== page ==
As additional support for its position, CPC urges this court to follow the holdings in two recent appellate court decisions, Templeton v. Blaw-Knox Co. (1977), 49 Ill. App.3d 1057, 365 N.E.2d 235, and Kosovrasti v. Kux Machine Co. (1978), 58 Ill. App.3d 892, 375 N.E.2d 832, where the dismissal of third-party complaints based on strict liability and negligence was upheld. In response, Control Products argues, and we agree, that both cases are distinguishable on their facts and therefore should have no bearing on the disposition of this case.
In Kux, plaintiff brought an action in strict liability and negligence as a result of injuries sustained while operating a diecasting machine manufactured by Kux. Thereafter, Kux filed a third-party action seeking indemnity from Teledyne, plaintiff's employer. Count I of the third-party complaint alleged that Kux and Teledyne were co-designers and co-manufacturers of the diecasting machine, in that Teledyne declined to purchase the machine with certain safety devices; that if in fact the machine was improperly designed, the unreasonably dangerous condition of the machine was the direct and proximate cause of the active conduct of Teledyne in declining to purchase the machine with certain safety devices; and that the conduct of Kux in selling the machine in an unreasonably dangerous condition was passive in that Kux merely acquiesced in the request of Teledyne, whose conduct in affirmatively declining to purchase the machine with safety devices was the proximate cause of any unreasonably dangerous condition of the machine. The court held that if Kux and Teledyne were co-manufacturers and co-designers, as advanced by Kux, then they were both actively negligent and that Kux's active negligence barred its claim to indemnity from Teledyne. The court further held that the liability of a manufacturer or distributor of a defective or unreasonably dangerous product is qualitatively active and that such negligence cannot be offset against that of a mere subsequent user.
Kux and the present case can be distinguished in several ways. First, in Kux the pleadings alleged that Teledyne was a co-designer and co-manufacturer of the diecasting machine as a result of its decision not to purchase certain safety devices after the manufacture of the machine, where in this case, the pleadings allege that CPC is the sole designer of the control panels and that the entire design was completed before Control Products assembled the control panels. Thus, Teledyne's participation as a designer was "downstream" from Kux and CPC's participation as a designer was "upstream" from Control Products. Secondly, in Kux the diecasting machine was a system in and of itself, while in the present case, the control panels were but a part of another system. Thirdly, in Kux, the court inherently refers to Teledyne's status as that of a "mere subsequent user" in holding that Kux's conduct was qualitatively active and that such negligence cannot be offset against that of Teledyne. However, in the pending case CPC is in the unique position of being the designer, manufacturer, as well as subsequent user of the system into which the control panels were installed.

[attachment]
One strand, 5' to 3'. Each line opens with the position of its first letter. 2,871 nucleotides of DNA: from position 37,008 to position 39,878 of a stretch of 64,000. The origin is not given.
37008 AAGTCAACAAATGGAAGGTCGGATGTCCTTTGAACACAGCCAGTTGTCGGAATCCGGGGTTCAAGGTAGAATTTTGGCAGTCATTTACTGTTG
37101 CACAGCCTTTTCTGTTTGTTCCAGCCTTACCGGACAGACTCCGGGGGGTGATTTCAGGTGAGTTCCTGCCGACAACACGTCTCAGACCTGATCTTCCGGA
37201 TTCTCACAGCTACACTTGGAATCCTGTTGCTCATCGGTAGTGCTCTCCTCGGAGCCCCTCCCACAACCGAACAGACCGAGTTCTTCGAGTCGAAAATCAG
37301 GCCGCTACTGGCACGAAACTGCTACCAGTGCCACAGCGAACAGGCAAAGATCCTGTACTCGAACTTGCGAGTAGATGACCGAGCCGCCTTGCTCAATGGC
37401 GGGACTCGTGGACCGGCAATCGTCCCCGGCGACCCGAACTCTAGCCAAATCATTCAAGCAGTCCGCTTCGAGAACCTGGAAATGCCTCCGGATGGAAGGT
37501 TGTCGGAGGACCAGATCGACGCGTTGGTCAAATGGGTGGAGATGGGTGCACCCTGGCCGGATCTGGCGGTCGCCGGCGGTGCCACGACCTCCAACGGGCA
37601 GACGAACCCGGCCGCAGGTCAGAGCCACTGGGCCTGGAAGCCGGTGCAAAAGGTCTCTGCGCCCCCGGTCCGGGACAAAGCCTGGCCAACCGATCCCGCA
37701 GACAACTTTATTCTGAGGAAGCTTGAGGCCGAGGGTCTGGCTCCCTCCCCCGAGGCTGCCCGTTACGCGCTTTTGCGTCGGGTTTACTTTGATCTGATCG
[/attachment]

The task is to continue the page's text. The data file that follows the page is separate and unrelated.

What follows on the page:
Likewise, in Templeton, plaintiff brought a personal injury action against Blaw-Knox, the manufacturer of the machine which caused the injury. Blaw-Knox then brought a third-party action for indemnity against plaintiff's employer, Jones & Laughlin Steel Corporation. Blaw-Knox alleged, as does Control Products, that Jones & Laughlin solely designed the machine and closely supervised its construction and installation. The trial court's dismissal of the third-party complaint was upheld on appeal on the basis that it failed to establish a relationship upon which a duty to indemnify could be predicated and that Blaw-Knox assumed the risk of manufacturing a defectively designed product.
5 Notwithstanding the similarities between the facts of both cases, we decline to follow the holding in Templeton because it is our position that the rule enunciated by this court is the better and more logical rule. As we noted earlier, there are no facts in the record indicating that Control Products assumed the risk of the defect. The test to be applied in determining whether or not a user has assumed the risk of using a product known to be dangerously defective is a subjective one, taking into account the user's knowledge, understanding and appreciation of the danger as well as the user's age and the obviousness of the defect and danger it poses. (Williams v. Brown Manufacturing Co. (1970), 45 Ill.2d 418, 261 N.E.2d 305; Doran v. Pullman Standard Car Manufacturing Co. (1977), 45 Ill. App.3d 981, 360 N.E.2d 440.) Applying this test to the facts presented here, we cannot say that Control Products had sufficient notice of the defect and as such it did not assume the risk involved.
The only issue remaining in this case is whether the third-party complaint alleges facts to support a finding that CPC was a "seller" of the control panels within the meaning of strict liability. CPC raises this issue in its brief. In its reply brief and at oral argument, Control Products argued that since CPC did not raise this issue or argue it at trial, it is precluded from raising this issue for the first time on appeal. At oral argument, CPC offered Control Products the opportunity to amend its complaint to include facts responsive to this issue. CPC also cited Winkler v. Hyster Co. (1977), 54 Ill. App.3d 282, 369 N.E.2d 606, as additional support for its position. We agree with Control Products in that CPC's failure to raise this issue at trial precludes us from deciding it on appeal. (Kravis v. Smith Marine, Inc. (1975), 60 Ill.2d 141, 324 N.E.2d 417.) We also feel that Winkler v. Hyster is not dispositive of this issue.
Accordingly, we reverse and remand.
SULLIVAN, P.J., and LORENZ, J., concur.